Interestingly, not everyone agrees. And whether you believe addiction is a choice or not, there is growing popularity in the idea that jail might help the recovery process.
How is that possible? How can being thrown in a cell with hardened criminals actually help someone suffering from addiction?
According to addiction psychiatrist Dr. Ed Gogek, who recently spoke with Newsweek about the issue, the answer is simple: in many cases, the threat of jail or jail itself is the only thing that will scare an addict into finally seek treatment.
According to the National Survey on Drug Use and Health, almost 90 percent of people abusing substances don’t think they have a problem and don’t think they need help. Sure, they may stop using for short — or even longer — periods of time. But there’s no motivating factor keeping them clean.
Except, perhaps, incarceration. “I’ve seen lots of people get clean and sober because they were facing possible prison time,” Gogek relates. “I’ve had patients tell me getting arrested was the best thing that ever happened to them.” Simply put, Gogek explains: “Tough drug laws save a lot of lives because the threat of jail keeps people in recovery.”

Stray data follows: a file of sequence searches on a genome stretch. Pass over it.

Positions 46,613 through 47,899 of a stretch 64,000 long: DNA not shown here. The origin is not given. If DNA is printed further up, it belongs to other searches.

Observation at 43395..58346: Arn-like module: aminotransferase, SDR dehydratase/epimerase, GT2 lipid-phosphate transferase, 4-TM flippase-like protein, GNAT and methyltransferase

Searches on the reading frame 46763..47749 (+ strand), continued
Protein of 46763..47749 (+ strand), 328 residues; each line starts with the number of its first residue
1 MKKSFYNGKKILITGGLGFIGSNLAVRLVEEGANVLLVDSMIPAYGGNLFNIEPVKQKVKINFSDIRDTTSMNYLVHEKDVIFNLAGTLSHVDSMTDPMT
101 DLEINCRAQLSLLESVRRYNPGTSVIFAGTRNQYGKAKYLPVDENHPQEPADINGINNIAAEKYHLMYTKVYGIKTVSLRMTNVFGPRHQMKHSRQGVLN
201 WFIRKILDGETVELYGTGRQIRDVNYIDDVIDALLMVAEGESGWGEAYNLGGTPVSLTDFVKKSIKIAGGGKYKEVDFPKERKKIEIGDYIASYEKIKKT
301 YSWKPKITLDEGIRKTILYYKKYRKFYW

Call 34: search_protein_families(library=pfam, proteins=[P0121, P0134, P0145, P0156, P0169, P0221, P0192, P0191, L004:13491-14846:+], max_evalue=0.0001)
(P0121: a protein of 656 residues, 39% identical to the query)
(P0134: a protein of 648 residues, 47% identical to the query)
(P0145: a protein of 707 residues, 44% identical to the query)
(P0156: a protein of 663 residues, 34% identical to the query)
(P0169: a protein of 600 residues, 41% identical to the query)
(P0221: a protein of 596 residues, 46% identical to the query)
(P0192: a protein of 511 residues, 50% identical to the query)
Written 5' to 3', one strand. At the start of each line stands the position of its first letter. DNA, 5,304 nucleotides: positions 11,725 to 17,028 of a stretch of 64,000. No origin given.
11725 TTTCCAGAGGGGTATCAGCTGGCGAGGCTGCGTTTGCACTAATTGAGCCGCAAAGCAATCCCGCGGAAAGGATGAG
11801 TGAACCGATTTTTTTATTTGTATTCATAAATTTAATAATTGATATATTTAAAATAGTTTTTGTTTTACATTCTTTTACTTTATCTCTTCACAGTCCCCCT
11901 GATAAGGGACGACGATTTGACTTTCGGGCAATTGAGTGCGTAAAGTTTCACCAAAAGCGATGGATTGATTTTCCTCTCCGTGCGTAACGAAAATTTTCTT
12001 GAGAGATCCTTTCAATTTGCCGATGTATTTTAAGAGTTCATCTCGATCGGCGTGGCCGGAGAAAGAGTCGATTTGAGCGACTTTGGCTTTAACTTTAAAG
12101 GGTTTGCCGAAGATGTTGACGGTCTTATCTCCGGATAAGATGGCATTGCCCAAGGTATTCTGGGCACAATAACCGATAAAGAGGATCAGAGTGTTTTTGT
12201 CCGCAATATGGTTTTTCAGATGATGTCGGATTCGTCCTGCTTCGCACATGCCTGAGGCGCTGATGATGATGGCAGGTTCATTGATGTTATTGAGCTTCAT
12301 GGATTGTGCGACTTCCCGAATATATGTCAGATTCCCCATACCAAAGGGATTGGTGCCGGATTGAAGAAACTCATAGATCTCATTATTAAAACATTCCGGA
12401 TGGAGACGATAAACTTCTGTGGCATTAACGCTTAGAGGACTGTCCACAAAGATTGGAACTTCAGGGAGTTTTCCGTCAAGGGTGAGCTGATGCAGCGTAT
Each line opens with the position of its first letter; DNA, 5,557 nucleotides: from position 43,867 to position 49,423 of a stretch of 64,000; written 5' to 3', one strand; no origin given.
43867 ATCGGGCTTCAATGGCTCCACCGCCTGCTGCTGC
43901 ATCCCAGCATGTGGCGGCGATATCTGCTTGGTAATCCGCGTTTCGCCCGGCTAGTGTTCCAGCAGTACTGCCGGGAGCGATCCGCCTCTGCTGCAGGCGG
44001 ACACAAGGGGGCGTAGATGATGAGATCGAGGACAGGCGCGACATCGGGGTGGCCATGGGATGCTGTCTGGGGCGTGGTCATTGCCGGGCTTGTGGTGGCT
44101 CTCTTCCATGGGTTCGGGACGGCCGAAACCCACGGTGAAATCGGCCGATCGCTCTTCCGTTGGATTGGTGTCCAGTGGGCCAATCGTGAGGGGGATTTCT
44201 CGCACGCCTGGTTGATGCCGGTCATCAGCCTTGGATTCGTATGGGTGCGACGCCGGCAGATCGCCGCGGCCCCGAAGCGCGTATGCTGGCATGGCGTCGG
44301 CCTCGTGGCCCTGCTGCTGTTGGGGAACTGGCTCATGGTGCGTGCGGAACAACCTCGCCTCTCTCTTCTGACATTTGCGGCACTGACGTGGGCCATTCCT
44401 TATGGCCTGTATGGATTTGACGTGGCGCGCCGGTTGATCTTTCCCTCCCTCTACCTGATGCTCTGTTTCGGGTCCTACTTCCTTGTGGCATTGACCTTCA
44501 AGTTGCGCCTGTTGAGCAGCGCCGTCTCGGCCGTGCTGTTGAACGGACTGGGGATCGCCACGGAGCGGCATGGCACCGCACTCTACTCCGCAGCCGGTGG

In short, says Gogek, “We need the threat of jail or prison. For many addicts and alcoholics, that threat might save their lives.”
Of course many people — including police officers themselves — will try everything else possible before turning an addict in for arrest. In Dixon, Illinois for example, addicts are encouraged to call the police for help. Law enforcement then arrives at their home to escort them to detox, not jail. It’s a plan that’s been showing signs of success throughout several Chicago suburbs. In Langloss and Lee County, police announced that anyone who brought their drugs or needles in and asked for help would be escorted to a local treatment facility. Since then, property crimes are said to have decreased. Addiction, said one local police chief, “is not a crime, it’s a disease, and police can be a voice to facilitate treatment for people who are suffering.”
Whatever finally prompts an addict to finally seek help — whether it’s a jail sentence or not — there’s no question that the end goal should always be treatment. At Reawakenings Wellness Center, our clientele is made up of patients from all walks of life. And our seasoned staff has helped countless people, regardless of their histories or backgrounds, get and stay clean. If you or someone you love is serious about finally breaking the chains of addiction, don’t hesitate to call Reawakenings Wellness Center today.